L298N Motor Driver Pinout

It consists mainly of all the connections from connecting the motor to controlling it.

  • VCC: Pin used to provide the supply to the board. Its operating supply voltage range from 4-46 volts.
  • GND: Pin used to connect the board to the ground of the supply. To ensure the proper functioning of the board when interfacing it with an Arduino that is already powered, it is essential to establish a connection between the ground of the board and the ground of the Arduino.
  • 5V: Since the board has an inbuilt 5-volt voltage regulator. This pin provides a constant 5-volt output to power internal logic circuitry as well as to power other devices simultaneously like microcontrollers.
  • ENA & ENB: These pins are used to control the speed of the motor. Pulling the specified pins HIGH will initiate the rotation of the motors at maximum Speed, whereas pulling them LOW will halt their movement. However, by utilizing Pulse Width Modulation (PWM), it becomes possible to control the speed of the motors. Typically, the module is equipped with a jumper on these pins. When the jumper is installed, the motors operate at maximum speed. If you desire to programmatically regulate the motor speed, removing the jumpers and connecting the pins to the Arduino's PWM-enabled pins is necessary.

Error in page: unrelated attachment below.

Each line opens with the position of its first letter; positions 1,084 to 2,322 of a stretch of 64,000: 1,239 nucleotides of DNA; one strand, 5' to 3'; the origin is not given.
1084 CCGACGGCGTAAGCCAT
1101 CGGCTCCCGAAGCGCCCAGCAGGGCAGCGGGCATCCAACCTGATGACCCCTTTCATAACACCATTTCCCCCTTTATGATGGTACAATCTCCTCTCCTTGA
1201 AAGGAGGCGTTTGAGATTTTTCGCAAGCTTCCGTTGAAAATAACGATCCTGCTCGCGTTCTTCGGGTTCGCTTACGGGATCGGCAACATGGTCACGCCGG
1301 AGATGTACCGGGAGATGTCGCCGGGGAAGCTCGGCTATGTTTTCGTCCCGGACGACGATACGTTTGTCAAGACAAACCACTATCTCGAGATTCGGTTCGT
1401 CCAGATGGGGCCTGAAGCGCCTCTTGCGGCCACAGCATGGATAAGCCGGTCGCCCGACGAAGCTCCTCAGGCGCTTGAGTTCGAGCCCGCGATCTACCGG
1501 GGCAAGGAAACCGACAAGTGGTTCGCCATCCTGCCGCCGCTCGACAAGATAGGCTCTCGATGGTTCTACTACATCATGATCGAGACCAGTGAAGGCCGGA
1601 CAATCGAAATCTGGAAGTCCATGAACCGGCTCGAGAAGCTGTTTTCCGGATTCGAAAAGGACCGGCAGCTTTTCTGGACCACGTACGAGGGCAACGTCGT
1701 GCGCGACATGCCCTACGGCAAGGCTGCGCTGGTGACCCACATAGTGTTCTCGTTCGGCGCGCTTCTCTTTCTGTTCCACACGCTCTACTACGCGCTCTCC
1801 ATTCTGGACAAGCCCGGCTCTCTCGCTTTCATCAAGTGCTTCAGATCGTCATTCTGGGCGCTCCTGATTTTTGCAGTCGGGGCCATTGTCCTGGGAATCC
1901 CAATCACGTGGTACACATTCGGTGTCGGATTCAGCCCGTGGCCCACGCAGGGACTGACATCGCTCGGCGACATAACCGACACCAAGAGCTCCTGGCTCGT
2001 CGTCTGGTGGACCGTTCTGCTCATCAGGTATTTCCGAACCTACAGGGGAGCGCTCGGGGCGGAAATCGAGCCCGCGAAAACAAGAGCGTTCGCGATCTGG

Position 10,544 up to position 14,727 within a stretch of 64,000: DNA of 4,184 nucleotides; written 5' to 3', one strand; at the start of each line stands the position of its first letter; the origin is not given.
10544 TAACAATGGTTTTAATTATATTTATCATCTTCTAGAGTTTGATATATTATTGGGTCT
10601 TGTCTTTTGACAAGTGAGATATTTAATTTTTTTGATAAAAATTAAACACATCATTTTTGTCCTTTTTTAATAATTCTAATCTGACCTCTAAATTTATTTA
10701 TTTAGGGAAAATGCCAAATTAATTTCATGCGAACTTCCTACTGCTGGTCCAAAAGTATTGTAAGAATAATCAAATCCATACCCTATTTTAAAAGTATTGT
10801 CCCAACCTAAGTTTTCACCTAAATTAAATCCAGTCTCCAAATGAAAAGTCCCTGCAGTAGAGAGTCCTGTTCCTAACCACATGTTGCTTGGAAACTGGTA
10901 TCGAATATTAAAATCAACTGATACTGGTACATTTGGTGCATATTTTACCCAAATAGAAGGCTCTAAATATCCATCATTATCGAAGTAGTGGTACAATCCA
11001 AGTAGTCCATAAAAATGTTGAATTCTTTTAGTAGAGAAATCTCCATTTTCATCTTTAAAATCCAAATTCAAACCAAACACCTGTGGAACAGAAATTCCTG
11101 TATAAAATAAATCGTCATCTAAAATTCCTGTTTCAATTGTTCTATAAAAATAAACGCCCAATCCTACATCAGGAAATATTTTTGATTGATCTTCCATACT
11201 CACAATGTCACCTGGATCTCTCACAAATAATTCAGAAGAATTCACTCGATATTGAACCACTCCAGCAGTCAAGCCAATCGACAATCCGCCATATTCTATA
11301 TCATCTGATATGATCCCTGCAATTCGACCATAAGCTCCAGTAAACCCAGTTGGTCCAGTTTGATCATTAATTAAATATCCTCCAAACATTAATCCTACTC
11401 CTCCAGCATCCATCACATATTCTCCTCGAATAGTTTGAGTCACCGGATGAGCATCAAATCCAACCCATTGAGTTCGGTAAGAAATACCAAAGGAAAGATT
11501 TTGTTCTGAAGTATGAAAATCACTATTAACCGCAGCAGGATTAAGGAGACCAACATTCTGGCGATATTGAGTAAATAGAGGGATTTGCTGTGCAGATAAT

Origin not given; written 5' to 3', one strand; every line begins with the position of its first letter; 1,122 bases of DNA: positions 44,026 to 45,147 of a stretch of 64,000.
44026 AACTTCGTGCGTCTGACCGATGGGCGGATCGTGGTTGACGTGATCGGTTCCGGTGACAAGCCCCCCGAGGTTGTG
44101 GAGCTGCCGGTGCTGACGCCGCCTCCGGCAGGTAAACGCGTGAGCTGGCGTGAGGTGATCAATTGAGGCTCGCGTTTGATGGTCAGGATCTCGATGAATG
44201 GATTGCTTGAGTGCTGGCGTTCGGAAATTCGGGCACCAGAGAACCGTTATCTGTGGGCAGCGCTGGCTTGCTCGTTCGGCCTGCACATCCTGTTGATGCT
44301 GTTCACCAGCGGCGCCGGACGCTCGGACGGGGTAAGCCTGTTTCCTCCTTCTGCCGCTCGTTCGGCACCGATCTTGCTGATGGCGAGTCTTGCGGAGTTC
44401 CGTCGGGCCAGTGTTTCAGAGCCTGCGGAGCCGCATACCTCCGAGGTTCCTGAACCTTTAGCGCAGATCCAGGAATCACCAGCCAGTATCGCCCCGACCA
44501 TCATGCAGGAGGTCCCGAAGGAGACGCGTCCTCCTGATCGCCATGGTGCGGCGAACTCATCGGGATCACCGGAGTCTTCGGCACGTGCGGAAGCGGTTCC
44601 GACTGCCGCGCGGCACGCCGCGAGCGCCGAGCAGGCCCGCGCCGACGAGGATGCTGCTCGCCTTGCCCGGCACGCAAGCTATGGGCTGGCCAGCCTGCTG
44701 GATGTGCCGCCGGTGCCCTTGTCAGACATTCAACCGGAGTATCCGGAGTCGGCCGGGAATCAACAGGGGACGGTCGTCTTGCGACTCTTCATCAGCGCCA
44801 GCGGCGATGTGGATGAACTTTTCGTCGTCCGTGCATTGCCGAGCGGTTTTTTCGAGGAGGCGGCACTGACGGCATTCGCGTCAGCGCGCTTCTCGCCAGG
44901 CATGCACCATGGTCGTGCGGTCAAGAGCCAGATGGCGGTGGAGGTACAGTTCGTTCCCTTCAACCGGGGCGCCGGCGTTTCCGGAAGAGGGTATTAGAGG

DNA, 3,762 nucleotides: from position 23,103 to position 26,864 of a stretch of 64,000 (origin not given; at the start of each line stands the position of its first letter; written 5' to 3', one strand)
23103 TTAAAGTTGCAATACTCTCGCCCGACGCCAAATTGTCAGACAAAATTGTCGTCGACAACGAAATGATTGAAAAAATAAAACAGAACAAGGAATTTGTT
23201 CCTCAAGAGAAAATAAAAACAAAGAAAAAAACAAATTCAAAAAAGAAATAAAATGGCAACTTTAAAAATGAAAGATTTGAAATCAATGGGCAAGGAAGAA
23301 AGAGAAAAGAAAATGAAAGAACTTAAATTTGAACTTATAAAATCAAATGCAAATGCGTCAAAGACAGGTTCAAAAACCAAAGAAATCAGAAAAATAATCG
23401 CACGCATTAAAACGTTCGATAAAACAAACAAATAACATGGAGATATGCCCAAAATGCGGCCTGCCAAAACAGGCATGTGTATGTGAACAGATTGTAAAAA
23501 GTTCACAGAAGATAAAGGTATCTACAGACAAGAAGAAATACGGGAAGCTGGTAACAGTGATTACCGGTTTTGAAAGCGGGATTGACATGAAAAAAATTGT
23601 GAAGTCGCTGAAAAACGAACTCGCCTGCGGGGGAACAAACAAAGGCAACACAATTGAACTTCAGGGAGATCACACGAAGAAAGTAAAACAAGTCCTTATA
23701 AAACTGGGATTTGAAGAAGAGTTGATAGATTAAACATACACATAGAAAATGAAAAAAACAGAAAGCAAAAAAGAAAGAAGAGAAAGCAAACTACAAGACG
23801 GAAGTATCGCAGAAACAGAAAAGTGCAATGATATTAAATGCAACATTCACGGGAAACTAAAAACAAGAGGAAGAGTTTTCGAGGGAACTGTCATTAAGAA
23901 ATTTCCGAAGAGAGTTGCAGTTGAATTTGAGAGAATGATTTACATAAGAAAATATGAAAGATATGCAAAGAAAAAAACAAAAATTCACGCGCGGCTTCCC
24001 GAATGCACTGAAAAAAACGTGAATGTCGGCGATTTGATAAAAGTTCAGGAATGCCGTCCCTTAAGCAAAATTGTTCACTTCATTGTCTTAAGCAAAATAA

• IN1 & IN2: These pins are used to control the motors’ spinning direction and to stop them. These two pins are assigned to control one side motor while the IN3 & IN4 are assigned to control the other motor. Putting logic HIGH-LOW to IN1 & IN2 will create a spin in the forward direction while LOW-HIGH reverses the spin. Similarly, the same is applicable for IN3 & IN 4. Putting logic LOW-LOW & HIGH-HIGH will cause the motor to stop. And these pins are connected to the digital pins of the Arduino.